If you smoke, it is a good thing to wash your hands before gardening. Tomatoes and many other plants are susceptible to diseases transmitted through tobacco (ex. Tobacco Mosaic Virus).

Well I have my tomato plants just waiting for better weather...... yes I know patience is a virtue.

Saturday, April 26, 2008

Those little red devils

Well spring has finally arrived here in Ottawa. Lilies and daylilies are popping up or shooting up all over the place. It's almost like they were anxious to get going after the long sleep they had this winter. We did not break the record for snow created in the winter of 1970-1971 but we came very close with the 436 cms we got this season. But thats over and spring is here finally and for Lily growers that means the dreaded Scarlet Lily Beetle. This year in my garden and a friend of mine they seem to be out in huge numbers.

What I do and recommend to other gardeners that want to grow lilies is to do daily "bug hunts" in your garden. I do at least two per day. First thing in the morning and then again after I get home from work. In the morning the weather is still cool so the Beetles are cold and slow. I seem to get more in the morning. In the afternoon when the temperature rises they are more active and quite often either drop from the plant or fly away as you approach. If they do drop off the plant they have a tendency to fall on their backs. They are black on their underside which makes it tough to see them against the darker ground. Be patient as they will turn around in a short period of time and then you will see their red shells.

While they do not eat daylilies, irises and echinacea, I quite often find them on these plants. So if you have them in your garden take a look there for them as well. They especially like to be in the deep fold of the daylily plants.

At this time of year they are mating so you will often find two or more together. This makes it harder for them to fall off the plant. But now you have to start checking for their eggs. These will appear as a single line of red spots on the underside of the lily leaf. Try to crush these and eliminate part of the problem in the future. The more eggs you find the less larvae will be around to chew on your lilies. They will go through this mating cycle a couple of times during the season so keep a close eyes on your plants. Larvae will be found under the leaves and look like a glop of black sludge. This is because they cover themselves with their own feces to protect themselves from predators. Which unfortunately in North America they do not have any natural predators as they are an introduced species.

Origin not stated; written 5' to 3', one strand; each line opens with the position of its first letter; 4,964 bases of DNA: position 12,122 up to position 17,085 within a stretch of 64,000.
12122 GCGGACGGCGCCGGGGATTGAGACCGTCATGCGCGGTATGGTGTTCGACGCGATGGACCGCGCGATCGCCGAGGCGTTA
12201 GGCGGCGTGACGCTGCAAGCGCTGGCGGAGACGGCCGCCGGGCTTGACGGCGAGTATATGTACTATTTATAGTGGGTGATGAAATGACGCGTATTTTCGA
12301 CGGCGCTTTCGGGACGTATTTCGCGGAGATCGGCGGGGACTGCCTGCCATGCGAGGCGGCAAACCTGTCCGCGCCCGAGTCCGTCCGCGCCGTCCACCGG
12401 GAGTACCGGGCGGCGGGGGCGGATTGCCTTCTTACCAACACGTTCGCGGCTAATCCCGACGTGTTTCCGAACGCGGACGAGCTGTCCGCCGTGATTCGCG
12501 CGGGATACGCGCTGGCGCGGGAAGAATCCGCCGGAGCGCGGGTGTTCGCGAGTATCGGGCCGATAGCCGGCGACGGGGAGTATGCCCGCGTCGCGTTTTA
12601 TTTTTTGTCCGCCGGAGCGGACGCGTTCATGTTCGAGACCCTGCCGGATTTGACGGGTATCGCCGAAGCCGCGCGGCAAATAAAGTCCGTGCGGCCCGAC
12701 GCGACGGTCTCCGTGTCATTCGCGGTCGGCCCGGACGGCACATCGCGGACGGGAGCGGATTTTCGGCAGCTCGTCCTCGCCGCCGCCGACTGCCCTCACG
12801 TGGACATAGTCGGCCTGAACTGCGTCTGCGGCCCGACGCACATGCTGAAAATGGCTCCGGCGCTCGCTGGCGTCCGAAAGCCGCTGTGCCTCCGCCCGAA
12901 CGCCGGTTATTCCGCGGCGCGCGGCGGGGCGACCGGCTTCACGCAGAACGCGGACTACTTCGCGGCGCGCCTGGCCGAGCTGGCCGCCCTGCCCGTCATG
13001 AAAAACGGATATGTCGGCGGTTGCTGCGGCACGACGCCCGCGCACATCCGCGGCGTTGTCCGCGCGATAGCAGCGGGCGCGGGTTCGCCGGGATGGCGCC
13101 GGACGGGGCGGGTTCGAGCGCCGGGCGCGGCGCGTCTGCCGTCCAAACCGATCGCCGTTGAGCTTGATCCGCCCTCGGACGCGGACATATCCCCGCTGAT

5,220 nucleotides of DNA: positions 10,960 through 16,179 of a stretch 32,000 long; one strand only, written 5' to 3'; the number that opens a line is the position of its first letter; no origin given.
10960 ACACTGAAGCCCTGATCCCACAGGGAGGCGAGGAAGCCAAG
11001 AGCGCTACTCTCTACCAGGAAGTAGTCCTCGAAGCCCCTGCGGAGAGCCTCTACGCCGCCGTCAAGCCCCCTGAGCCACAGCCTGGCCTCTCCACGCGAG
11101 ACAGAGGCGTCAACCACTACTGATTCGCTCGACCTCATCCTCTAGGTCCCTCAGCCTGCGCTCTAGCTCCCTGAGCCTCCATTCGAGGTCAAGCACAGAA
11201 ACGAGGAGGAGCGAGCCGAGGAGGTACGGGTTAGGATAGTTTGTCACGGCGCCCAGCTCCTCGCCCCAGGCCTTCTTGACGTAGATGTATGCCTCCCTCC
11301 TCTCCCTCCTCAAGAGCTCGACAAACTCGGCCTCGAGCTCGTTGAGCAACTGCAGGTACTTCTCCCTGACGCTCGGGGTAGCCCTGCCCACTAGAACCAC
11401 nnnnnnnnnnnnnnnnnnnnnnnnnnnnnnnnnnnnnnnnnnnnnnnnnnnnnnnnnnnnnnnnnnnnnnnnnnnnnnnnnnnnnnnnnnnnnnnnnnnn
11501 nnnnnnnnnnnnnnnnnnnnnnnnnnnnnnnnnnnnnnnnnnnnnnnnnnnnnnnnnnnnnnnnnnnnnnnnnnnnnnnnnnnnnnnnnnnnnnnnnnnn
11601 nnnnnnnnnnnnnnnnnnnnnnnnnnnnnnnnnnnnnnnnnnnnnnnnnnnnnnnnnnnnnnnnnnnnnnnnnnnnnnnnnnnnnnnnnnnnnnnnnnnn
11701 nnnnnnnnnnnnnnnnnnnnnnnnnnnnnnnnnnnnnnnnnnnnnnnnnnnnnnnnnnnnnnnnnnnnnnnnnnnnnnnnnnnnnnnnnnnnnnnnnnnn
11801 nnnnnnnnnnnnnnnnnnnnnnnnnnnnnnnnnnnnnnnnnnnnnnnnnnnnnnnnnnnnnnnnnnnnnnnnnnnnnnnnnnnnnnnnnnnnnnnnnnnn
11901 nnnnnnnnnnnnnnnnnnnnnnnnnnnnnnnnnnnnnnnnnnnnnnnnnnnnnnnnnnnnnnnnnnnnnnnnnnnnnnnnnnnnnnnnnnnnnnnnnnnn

Now how to eliminate them. Well Lily Beetle are resistant to most insecticides. I have not really heard of any true and tried insecticide that will positively work on them. Neem oil is said to have some effect on them. You could try insecticidal soaps but I have not had much success with them. Basically I just do the crushing method. It is messy and I try to be quick about it so they are killed as fast as possible. If your squeamish about crushing them then collecting them up in a ziplock bag and then stepping on the bag works as well. What ever way you find works for you then use it.

Unfortunately this is one pest you cannot ignore. The adults and larvae can strip your lily bare of leaves and flower in a very short period of time, this does not kill the bulb but will gradually weaken it until it cannot survive. This then adds to the problem for others as the population on this side of the ocean will continue to grow and spread. There are still some areas not affected by then but thats getting smaller each growing season. We all have a part to play in controlling these insects until a predator is found.